The average dimensionless potential energy ⟨*U*⟩/ε_{0} (plate A), pressure (plate B), compressibility factor ⟨*P*⟩/(ρ*k* _{B} *T*) (plate C), and second virial coefficient *B* _{2} (plate D) plotted as a functions of reduced temperature *T*/*T* _{IN} for biaxial ellipsoids modelled either with the standard GB potential (see Ref. 35) or the GBSC parametrisation described in the text. The soft–core energy slopes were , −80, −60, −40, and −30, while the logistic function steepness was . The biaxial system with does not form a nematic phase upon cooling. The points from the *NVT* MD simulation of the standard biaxial GB model (see Ref. 35) are also plotted. The rms errors computed, as described in the text, from a block average analysis of the simulation results (see supplementary material of Ref. 46) are also plotted as error bars, however their size smaller than that of the symbols makes them hardly visible. For every SC parametrisation studied *T* _{IN} is the specific nematic–isotropic transition temperature, respectively , 5.25, 4.45, 3.65, and 3.15. The thick grey lines join the I–N, N–N_{b}, and N_{b}–S_{b} transition temperatures for the GBSC models. The standard biaxial GB model has instead . The state points have been computed from MD simulations in the *NVT* ensemble for *N* = 1024 particles samples at dimensionless number density .

The orientational order parameters and plotted against dimensionless temperature (plate A, uniaxial; plate C, biaxial), and reduced temperature *T*/*T* _{IN} (plate B, uniaxial; plate D, biaxial), for the biaxial GBSC ellipsoids of various softness , −80, −60, −40, and −30 as described in the text. (See the legend of Figure 7 for additional details.)

The orientational order parameters and plotted against dimensionless temperature (plate A, uniaxial; plate C, biaxial), and reduced temperature *T*/*T* _{IN} (plate B, uniaxial; plate D, biaxial), for the biaxial GBSC ellipsoids of various softness , −80, −60, −40, and −30 as described in the text. (See the legend of Figure 7 for additional details.)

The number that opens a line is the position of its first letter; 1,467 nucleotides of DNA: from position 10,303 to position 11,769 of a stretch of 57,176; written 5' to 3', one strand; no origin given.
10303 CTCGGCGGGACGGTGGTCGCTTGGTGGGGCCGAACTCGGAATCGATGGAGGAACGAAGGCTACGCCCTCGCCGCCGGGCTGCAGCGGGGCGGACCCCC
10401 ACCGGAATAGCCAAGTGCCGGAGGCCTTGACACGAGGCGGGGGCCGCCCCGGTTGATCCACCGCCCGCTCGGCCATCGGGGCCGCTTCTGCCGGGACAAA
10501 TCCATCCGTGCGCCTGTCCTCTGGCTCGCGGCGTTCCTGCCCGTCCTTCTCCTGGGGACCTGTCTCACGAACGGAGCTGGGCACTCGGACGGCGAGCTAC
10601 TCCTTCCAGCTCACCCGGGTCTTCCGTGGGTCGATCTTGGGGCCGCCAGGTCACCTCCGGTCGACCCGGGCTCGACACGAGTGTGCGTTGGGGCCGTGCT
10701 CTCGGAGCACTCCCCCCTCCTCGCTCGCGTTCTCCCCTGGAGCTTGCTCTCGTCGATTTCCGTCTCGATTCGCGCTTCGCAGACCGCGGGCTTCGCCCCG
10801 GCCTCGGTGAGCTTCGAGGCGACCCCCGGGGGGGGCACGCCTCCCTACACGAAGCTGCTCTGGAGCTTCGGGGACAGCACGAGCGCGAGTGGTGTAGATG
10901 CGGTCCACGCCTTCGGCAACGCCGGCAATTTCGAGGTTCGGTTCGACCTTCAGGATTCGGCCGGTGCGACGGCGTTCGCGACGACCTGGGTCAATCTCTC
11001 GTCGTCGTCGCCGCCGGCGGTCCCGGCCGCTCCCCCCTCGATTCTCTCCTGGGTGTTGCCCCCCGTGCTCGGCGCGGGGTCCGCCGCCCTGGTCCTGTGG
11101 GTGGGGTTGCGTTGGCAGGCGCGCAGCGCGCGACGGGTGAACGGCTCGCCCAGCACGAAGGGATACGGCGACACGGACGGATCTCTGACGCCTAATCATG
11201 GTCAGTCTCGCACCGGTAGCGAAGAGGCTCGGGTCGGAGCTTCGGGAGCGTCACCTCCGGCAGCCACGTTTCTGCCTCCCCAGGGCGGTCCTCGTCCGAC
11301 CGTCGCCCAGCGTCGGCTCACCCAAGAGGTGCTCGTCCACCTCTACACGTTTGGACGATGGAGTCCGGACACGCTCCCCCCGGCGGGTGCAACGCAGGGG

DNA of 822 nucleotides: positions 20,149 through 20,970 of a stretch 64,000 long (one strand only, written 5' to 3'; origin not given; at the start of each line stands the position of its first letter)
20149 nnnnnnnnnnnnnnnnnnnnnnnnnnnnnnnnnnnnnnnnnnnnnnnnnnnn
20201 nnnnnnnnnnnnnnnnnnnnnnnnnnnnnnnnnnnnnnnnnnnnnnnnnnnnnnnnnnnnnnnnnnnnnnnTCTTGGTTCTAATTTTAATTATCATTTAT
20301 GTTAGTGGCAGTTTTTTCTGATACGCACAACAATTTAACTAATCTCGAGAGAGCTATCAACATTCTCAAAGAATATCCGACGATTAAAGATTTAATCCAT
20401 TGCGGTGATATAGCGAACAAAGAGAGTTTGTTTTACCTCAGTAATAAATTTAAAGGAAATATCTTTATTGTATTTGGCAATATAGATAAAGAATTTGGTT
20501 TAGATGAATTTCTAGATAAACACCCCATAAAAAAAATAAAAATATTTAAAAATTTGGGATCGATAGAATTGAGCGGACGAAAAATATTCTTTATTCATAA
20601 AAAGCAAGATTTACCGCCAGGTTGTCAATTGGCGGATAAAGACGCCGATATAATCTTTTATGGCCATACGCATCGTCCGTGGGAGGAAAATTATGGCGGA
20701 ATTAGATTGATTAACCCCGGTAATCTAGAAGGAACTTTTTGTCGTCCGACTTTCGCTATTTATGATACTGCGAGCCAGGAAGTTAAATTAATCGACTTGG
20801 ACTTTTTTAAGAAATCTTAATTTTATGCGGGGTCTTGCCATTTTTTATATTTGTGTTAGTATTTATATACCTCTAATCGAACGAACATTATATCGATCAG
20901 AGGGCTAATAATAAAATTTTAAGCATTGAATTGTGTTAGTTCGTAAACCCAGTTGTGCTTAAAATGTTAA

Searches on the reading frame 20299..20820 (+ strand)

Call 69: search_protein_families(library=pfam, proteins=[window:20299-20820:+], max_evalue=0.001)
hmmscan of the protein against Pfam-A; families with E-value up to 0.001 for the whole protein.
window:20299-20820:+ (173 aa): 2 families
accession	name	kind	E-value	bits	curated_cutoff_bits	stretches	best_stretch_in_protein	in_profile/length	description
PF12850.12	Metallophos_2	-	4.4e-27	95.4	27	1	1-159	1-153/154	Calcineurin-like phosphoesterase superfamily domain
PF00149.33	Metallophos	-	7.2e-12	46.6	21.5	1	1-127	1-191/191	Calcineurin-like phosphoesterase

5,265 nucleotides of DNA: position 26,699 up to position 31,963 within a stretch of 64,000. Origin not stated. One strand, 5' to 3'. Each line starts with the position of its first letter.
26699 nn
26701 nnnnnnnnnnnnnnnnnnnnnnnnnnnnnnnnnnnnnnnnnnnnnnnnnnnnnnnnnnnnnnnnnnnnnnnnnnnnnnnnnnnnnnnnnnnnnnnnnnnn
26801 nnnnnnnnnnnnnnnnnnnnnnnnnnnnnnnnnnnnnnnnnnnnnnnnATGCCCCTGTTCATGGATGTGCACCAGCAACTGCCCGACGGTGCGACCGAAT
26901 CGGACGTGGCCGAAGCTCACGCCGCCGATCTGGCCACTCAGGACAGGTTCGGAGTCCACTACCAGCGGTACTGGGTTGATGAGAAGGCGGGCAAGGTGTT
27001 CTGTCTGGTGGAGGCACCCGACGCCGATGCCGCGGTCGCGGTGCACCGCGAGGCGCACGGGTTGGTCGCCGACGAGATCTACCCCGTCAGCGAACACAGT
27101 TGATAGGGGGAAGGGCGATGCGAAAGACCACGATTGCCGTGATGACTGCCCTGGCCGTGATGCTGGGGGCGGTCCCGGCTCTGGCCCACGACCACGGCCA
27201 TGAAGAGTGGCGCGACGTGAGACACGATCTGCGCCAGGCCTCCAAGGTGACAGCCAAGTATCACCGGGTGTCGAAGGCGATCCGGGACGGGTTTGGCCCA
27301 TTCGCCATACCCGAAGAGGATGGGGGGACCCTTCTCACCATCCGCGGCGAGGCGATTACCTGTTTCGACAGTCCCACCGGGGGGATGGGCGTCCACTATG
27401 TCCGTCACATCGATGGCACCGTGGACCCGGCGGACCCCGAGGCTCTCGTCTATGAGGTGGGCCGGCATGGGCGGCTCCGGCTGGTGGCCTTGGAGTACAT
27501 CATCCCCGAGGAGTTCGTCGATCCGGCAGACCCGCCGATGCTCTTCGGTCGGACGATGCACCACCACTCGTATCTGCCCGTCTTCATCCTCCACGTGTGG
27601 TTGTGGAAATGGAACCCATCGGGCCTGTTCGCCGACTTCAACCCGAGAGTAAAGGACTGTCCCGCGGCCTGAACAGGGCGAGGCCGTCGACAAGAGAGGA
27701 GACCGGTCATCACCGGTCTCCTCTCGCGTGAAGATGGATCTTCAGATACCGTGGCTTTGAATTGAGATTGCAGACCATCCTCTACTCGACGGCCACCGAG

The phase diagrams plotted against dimensionless temperature for the biaxial GBSC ellipsoids of various softness , −80, −60, −40, and −30 as described in the text, and in the legend of Figure 7. Samples in the isotropic (I), nematic (N), biaxial nematic (N_{b}), and biaxial smectic (S_{b}) phases are represented as crosses, circles, squares, and triangles. The I–N, N–N_{b}, and N_{b}–S_{b} transition temperatures for the standard biaxial GB model (see Ref. 35) are plotted as vertical grey bars.

The phase diagrams plotted against dimensionless temperature for the biaxial GBSC ellipsoids of various softness , −80, −60, −40, and −30 as described in the text, and in the legend of Figure 7. Samples in the isotropic (I), nematic (N), biaxial nematic (N_{b}), and biaxial smectic (S_{b}) phases are represented as crosses, circles, squares, and triangles. The I–N, N–N_{b}, and N_{b}–S_{b} transition temperatures for the standard biaxial GB model (see Ref. 35) are plotted as vertical grey bars.

Snapshot of a N_{b} sample for the biaxial GBSC ellipsoids of softness at , , and .

Snapshot of a N_{b} sample for the biaxial GBSC ellipsoids of softness at , , and .